Excerpted from With Thine Own Eyes: Why Imitate the Past When We Can Investigate Reality?

More information: http://www.amazon.com/With-Thine-Own-Eyes-Investigate-ebook/dp/B00I1JPC7I/ref=pd_sim_kstore_11?ie=UTF8&refRID=0TQC490J7FVBRTJWM70H

Print version at: http://www.bahairesources.com/with-thine-own-eyes.html

 

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Art and the elixir of life

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Landscape 2 by artist Honnie Goode

 

It’s an honor to have an excerpt from my novel, The Munich Girl, included as the fiction offering of the latest issue of the arts journal,  e*lix*ir.

The publication is designed to “showcase the work of artists who find inspiration in the Bahá’í revelation and to foster an aesthetic whose key ingredient is the conviction that the mission of art is to inspire, transform, and uplift individuals and communities.”

Editor Sandra Hutchison offers soul-stirring reflection in the issue’s editorial, “Art at the Intersection of the Worlds.”

The words from ‘Abdu’l-Bahá that she includes from The Promulgation of Universal Peace embody this theme, and the intent behind the creative efforts that many of us attempt:

“For material civilization is like unto a beautiful body, and spiritual civilization is like unto the spirit of life. If that wondrous spirit of life enters this beautiful body, the body will become a channel for the distribution and development of the perfections of humanity.”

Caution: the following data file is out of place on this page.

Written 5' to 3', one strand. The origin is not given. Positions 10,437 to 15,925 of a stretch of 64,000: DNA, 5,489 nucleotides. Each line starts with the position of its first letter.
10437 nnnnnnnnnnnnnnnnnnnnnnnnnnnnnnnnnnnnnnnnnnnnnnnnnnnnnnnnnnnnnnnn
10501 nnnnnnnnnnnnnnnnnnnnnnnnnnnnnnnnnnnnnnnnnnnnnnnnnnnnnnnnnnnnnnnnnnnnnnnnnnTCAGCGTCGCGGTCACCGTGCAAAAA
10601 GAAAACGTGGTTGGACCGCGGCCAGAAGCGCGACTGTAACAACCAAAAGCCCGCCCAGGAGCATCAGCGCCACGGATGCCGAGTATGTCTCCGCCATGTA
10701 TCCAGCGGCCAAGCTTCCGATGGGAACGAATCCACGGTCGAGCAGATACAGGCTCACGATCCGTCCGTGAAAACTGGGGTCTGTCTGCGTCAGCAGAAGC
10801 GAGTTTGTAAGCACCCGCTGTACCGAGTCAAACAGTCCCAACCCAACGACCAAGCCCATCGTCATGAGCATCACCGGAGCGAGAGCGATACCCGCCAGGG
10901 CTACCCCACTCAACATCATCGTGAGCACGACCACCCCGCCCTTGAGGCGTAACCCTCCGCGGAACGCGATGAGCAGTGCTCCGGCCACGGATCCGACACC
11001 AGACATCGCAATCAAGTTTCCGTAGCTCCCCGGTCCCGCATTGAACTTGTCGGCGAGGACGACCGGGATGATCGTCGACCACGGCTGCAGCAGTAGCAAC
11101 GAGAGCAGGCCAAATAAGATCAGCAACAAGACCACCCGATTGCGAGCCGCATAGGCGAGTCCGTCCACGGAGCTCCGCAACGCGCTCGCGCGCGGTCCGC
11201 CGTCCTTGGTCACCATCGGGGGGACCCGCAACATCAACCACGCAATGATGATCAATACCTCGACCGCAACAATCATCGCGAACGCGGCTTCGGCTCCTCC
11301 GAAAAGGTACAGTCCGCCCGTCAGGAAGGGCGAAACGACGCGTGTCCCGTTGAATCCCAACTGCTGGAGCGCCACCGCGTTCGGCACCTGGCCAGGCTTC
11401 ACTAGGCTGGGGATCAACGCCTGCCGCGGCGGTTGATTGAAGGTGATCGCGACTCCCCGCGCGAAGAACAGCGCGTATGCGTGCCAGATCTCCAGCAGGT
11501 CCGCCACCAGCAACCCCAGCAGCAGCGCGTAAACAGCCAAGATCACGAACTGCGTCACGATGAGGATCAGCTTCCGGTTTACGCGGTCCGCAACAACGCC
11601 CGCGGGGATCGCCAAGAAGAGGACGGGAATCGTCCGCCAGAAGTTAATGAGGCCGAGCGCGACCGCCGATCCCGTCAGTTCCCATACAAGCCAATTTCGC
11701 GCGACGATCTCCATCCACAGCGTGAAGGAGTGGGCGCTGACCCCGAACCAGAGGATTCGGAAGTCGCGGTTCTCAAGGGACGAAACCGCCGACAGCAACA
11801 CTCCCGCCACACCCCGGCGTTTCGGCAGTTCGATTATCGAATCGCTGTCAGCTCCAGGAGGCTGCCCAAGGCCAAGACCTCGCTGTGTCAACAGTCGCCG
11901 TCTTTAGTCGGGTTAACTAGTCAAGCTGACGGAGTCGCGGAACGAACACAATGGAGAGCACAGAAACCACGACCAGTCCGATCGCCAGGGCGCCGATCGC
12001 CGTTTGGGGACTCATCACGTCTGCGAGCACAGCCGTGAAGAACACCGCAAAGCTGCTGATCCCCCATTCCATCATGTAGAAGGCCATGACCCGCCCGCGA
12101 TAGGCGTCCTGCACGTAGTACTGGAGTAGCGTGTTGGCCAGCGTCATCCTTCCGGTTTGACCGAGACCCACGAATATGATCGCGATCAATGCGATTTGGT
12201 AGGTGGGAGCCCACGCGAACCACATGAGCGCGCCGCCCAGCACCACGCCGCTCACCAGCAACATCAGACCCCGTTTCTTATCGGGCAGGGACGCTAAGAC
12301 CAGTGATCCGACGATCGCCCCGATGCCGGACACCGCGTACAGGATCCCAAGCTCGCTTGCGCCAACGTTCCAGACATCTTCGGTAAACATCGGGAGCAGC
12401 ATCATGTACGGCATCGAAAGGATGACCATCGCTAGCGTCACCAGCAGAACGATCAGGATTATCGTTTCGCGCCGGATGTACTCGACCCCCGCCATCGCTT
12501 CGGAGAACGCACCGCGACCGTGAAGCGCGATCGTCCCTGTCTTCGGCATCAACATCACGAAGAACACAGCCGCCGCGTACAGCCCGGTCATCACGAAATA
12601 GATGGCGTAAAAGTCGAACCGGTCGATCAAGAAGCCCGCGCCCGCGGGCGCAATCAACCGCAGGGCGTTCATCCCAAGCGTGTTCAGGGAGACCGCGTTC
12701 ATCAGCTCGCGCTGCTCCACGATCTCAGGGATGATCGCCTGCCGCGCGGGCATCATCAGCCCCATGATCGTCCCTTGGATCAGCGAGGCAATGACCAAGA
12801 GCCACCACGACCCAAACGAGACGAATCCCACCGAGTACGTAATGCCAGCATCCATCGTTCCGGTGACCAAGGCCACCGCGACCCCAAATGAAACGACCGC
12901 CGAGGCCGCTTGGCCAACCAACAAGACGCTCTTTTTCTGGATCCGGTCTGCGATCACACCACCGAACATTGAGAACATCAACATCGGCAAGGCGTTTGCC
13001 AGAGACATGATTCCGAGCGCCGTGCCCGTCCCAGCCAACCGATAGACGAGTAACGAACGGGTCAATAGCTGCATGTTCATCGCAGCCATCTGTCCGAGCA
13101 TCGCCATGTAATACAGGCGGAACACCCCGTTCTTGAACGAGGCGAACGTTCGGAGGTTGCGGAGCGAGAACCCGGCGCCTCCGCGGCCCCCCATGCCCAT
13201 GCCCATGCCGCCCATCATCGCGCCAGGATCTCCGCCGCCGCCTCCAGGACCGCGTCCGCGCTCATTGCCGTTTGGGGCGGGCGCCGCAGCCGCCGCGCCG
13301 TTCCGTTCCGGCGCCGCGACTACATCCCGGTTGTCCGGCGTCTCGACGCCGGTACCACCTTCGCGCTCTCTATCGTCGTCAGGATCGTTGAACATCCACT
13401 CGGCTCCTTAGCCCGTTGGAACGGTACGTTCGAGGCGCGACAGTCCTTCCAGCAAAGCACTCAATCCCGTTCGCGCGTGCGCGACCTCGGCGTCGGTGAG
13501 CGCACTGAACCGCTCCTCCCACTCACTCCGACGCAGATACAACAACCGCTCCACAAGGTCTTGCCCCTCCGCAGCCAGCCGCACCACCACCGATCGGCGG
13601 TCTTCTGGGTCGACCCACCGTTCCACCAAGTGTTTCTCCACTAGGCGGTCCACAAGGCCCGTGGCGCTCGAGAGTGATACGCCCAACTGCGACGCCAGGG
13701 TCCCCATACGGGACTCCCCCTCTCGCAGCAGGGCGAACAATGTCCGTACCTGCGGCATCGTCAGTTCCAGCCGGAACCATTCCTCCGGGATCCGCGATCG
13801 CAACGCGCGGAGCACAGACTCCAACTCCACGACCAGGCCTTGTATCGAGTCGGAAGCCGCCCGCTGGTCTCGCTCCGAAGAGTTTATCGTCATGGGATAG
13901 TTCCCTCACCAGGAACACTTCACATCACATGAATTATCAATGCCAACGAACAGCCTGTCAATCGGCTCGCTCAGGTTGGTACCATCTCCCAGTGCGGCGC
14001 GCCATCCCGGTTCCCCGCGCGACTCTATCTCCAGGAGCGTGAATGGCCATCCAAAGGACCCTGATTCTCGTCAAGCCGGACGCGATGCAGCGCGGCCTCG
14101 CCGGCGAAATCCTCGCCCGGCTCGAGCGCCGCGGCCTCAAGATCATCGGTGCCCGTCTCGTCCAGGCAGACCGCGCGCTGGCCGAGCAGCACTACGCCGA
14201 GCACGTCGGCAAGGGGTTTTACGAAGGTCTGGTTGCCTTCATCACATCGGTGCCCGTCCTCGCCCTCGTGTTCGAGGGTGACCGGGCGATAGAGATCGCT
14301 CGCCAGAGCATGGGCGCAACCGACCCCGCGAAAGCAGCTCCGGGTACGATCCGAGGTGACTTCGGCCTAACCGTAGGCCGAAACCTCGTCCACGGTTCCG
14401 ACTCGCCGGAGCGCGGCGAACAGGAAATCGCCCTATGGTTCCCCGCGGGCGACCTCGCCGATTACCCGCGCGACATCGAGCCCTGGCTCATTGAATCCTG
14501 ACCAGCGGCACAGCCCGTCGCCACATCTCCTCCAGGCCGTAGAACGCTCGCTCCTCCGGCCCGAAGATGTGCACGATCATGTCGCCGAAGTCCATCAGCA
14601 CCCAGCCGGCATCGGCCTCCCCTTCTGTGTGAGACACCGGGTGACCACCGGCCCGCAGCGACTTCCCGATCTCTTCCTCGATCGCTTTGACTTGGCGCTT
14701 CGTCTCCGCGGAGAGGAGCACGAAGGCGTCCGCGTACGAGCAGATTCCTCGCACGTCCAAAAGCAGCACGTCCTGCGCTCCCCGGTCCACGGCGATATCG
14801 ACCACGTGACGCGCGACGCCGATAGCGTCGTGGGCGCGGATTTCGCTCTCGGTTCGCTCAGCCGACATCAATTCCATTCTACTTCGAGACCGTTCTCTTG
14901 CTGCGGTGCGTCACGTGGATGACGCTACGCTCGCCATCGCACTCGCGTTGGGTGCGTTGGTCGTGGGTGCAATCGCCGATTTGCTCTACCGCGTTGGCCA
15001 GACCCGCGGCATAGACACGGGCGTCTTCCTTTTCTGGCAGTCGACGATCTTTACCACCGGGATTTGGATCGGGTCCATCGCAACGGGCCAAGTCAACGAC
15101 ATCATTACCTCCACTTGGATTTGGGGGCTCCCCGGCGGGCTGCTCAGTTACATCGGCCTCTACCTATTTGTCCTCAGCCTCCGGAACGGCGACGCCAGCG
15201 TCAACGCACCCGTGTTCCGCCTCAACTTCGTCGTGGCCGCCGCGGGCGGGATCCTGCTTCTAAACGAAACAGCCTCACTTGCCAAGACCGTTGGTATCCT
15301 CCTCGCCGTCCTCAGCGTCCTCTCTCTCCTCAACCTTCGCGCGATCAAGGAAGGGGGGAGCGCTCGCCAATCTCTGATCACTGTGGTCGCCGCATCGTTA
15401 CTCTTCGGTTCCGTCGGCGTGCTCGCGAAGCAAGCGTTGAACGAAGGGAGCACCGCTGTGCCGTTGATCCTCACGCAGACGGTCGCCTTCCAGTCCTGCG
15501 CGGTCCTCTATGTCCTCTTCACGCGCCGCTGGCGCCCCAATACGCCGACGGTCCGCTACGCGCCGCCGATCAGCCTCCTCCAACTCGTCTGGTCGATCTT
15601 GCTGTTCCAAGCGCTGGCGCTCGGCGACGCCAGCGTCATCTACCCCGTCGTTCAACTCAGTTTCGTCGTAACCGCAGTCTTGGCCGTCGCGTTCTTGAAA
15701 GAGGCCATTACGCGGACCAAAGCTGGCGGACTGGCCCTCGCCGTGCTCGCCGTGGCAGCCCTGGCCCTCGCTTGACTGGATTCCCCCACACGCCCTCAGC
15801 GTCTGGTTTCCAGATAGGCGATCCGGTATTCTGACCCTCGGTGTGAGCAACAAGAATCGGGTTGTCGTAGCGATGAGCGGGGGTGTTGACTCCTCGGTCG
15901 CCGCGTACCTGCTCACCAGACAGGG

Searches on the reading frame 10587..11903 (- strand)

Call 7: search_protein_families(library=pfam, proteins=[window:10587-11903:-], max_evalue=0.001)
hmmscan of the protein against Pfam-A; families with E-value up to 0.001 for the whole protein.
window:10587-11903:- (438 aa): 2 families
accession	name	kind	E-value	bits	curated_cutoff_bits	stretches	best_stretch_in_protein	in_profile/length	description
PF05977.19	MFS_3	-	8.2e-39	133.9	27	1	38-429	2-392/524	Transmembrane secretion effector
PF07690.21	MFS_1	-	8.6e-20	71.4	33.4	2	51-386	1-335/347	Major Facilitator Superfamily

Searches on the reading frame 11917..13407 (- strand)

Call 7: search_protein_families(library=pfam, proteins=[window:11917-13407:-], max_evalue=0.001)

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Photo: Wertheim.de

Sandra writes, “Through the experience of creating art, the artist becomes acquainted with that invisible plane of existence that is just as real and necessary to our survival as the earth on which we plant our feet.”

It’s this sort of inner vision that I attempt to describe in the artist’s statement I was invited to provide:

I seek to uncover the noblest possibilities in the human heart and to discover how history, culture, spirituality, and the natural world shape the journey of the human family.

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Image: Diane Kirkup

The vision of the future that the Writings of Bahá’u’lláh evoke, is one of prosperity and hope, so as a writer of stories, I am alert to every evidence of these I can find, even, perhaps especially, when circumstances may appear dark or chaotic.

More than any other kind of writing I’ve done, book-length fiction requires an absorption that leads me to what must be realized in a story. For me, this is an utterly spiritual experience–to weave together mysterious unseen threads into a reality that the emotions and spirit can recognize as true.

To encounter truth in this way is an experience that transcends this earthly life.”

Find the latest issue of e*lix*ir here: http://www.elixir-journal.org/issue2/


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The “radical” remedy works at the roots

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Photo: David Campbell / http://gbctours.com

What underlies the root of all our ills?

Blind imitation of the past.